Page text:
The winds of social change, however, have been blowing vigorously over the rural side of the country. “Although the muazzafeen [public service employees] still respect the indigenous authority of Aurs [descendants of ruling families] and the punuk [the indigenous court], they are committed, at the same time, to enforce the regulations of the Damazin administration. Very often conflicts occur when administrative decisions interfere with cultural and local ties.”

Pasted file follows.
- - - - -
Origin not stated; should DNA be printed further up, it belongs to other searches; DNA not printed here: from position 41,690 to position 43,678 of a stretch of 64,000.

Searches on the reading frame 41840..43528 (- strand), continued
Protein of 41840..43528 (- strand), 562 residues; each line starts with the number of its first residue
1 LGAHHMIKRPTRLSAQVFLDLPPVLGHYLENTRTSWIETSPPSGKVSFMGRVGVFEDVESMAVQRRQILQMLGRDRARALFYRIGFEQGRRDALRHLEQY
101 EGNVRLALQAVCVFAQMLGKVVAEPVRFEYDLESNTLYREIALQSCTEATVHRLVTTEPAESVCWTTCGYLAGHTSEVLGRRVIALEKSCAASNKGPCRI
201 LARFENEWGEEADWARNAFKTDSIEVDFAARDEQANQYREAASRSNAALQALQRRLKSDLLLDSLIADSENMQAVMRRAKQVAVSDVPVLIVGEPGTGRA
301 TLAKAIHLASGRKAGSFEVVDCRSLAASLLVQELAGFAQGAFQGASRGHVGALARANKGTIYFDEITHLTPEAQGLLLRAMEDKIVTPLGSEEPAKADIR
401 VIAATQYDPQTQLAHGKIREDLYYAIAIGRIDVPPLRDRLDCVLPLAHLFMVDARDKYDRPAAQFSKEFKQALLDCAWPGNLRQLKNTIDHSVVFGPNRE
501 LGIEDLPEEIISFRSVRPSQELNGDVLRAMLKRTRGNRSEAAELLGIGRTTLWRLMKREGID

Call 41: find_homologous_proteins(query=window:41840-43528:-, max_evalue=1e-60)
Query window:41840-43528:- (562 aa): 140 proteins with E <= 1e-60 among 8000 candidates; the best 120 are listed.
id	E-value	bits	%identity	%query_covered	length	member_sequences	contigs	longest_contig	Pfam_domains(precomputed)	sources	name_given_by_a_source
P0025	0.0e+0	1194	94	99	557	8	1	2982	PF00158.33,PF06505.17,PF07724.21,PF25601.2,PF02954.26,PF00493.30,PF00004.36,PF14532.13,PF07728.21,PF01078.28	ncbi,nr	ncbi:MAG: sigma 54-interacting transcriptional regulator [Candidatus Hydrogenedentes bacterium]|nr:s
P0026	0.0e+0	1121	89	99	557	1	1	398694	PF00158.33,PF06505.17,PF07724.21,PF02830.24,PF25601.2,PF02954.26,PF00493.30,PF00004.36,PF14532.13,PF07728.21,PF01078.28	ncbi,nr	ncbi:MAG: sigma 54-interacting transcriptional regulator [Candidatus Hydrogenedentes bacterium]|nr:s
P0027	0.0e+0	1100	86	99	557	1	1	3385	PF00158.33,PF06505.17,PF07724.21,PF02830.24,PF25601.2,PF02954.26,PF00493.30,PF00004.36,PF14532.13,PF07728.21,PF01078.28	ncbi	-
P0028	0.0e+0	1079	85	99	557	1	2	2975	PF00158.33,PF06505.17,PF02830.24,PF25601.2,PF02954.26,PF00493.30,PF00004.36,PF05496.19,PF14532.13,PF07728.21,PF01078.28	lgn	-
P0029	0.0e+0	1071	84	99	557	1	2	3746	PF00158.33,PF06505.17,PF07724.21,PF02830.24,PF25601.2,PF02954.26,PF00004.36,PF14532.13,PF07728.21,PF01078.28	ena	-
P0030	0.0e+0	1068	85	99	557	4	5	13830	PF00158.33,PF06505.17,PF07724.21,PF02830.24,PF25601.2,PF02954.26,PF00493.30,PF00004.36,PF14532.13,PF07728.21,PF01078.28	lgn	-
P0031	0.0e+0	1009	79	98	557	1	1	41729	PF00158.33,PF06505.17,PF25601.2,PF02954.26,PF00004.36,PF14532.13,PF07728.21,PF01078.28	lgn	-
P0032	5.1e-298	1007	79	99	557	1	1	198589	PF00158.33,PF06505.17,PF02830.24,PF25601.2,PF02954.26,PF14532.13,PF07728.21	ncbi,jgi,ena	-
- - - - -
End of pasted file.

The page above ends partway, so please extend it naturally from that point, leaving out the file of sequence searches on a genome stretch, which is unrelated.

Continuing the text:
At the present time, however, the question of Sudanese center-regional relations, rural development, and national identification constitute major political issues. The increasing consciousness of the Sudanese non-Arab, non-Muslim population about African heritage and the issues of national identification and religious tolerance motivated the need for anthropological and sociological research on the historical role that the Sudanese African cultures played to shape the Muslim tradition of the country, and the vital recognition of the diversity of Sudan in all spheres of political, social, and religious life. The Sudanese ancient African religions of many animist groups in the south and the Nuba Mountains might have mutually influenced popular Sufi life, as well as Christianity, with mythical interpretations and rituals. Perhaps the cultural heritage of the Sudanese communities was largely reflective of the multi-ethnic and religious diversity of the country more than any strict adherence to the Arab-Islamic models of the orthodox shari’a. Up to the establishment of the Abdallab Arab dynasties and the Funj Muslim kingdoms that succeeded the Nubian Christian kingdoms of Sudan, the spreading of Islam was rather nominal under the direct influence of the Bedouins and the traders, who were not highly knowledgeable of Islamic jurisprudence. The Sufi leaders, like Qulam-Allah ben Ayid and Hamad Abu Dannana, later on increased the dissemination of shari’a in the country. When the Funj consolidated their rule, they encouraged many jurists to teach Islam as a different faith from the Sudanese indigenous habits or Christian customs.